Not all oil & gas exploration and drilling is conducted on land. Working on offshore oil rigs can be a dangerous occupation where explosions, fires, falls and equipment collapses can result in serious injuries and wrongful deaths to offshore workers such as tool-pushers, roughnecks, floor hands, cooks, and others on jack-up rigs, semi-submersible rigs and drill ships. Common injuries include falls and spinal injuries, back, neck and shoulder injuries while lifting, carrying and handling heavy equipment, hazardous and explosive conditions, dangerous transportation to and from rigs, bad weather aboard the rigs, leading to falls, electrocutions and blowouts that can result in crush injuries, paralysis, broken bones, burns, head and brain trauma and death.
Many oil rig and platform accidents are completely preventable when employers or third (3rd) parties involved in rig operations, take the appropriate steps to ensure the workers' safety. Oilrig and platform operators and employers like most employers like to maximize their profits and minimize the costs associated with injured workers and often tell the injured worker which set of laws apply, what to file, which doctors to see or even tell the injured worker that they are not entitled to a monetary remedy. Protect your legal rights, talk to an attorney. You only have one chance to get it right!
Maritime Law & Jones Act Legal Remedies May Apply in Offshore Rig Accidents
Seeking remedies for offshore accidents may fall under state based worker's compensation, The Longshore & Harbor Workers Act, under general maritime law and /or the Jones Act. This special maritime law called The Jones Act covers many offshore oil rig accidents if the rig or workplace is classified as a vessel, but not normally for accidents that occur on stationary platforms. Under the Jones Act, the law entitles injured offshore workers to compensation for their injuries from their negligent employers. Offshore oil rig workers covered by The Jones Act are eligible for "maintenance" (daily monetary compensation for food and shelter the worker was being provided aboard the rig) as well as "cure" (the medical treatment and services necessary as a result of the injuries sustained) up to the time the worker reaches maximum medical improvement. The worker is also entitled to recover lost wages.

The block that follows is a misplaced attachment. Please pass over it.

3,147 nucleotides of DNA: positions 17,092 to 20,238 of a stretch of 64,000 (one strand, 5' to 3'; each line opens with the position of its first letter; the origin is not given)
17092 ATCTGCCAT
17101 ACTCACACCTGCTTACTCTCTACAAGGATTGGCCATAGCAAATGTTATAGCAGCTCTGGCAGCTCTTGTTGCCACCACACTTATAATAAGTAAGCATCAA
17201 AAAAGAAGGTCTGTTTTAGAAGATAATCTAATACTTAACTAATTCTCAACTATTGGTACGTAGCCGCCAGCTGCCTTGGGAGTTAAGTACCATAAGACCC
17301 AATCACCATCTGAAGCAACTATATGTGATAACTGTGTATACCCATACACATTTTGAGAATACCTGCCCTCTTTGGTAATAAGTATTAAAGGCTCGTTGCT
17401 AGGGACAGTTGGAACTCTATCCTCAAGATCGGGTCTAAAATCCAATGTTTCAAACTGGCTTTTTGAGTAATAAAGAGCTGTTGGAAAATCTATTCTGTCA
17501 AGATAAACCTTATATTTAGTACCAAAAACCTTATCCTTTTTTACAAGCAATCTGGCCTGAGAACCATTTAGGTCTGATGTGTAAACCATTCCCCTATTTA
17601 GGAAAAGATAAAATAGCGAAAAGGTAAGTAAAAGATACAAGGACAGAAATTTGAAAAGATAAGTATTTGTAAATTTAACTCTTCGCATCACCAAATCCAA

Depending on the circumstances and the parties involved, an injured worker may also be entitled to compensation for pain and suffering. Additionally, the owner of a jack up rig, drill ship, or semi submersible or other vessel can be held responsible for a worker's injuries if the rig was in an un-seaworthy condition at the time of the accident. Also if the oilrig's crew, equipment or operation were not reasonably fit when the accident occurred, the oil rig or vessel may be classified as unseaworthy. In that case the rig owner would owe the injured worker just compensation for his losses along with other personal injury types of damages. It is important to consult with an attorney to help navigate the accident facts and help determine which set of laws that apply to your accident.
In the event that an injured offshore worker does not qualify as a Jones Act seaman (such as some longshoremen, pilots or those working on fixed platforms), remedies for the worker's injuries may be available through standard workers compensation laws or increased benefits available through making a claim under the Longshoreman & Harbor Workers Compensation Act (LHWCA).
Offshore Drilling Rig & Platform Accident Injuries
If you or a loved one has been seriously injured or a loved one killed on a offshore drilling rig, jackup rig, drill ship, barge, semi-submersible, inland barge, stationary platform or other oil field accident, oilrig or gas well drilling rig or any other type of oil field work, workover, well stimulation work, well fracking, pipeline or wireline work, then you should consult a lawyer that is experienced and knowledgeable in many types of offshore & inland rig accidents.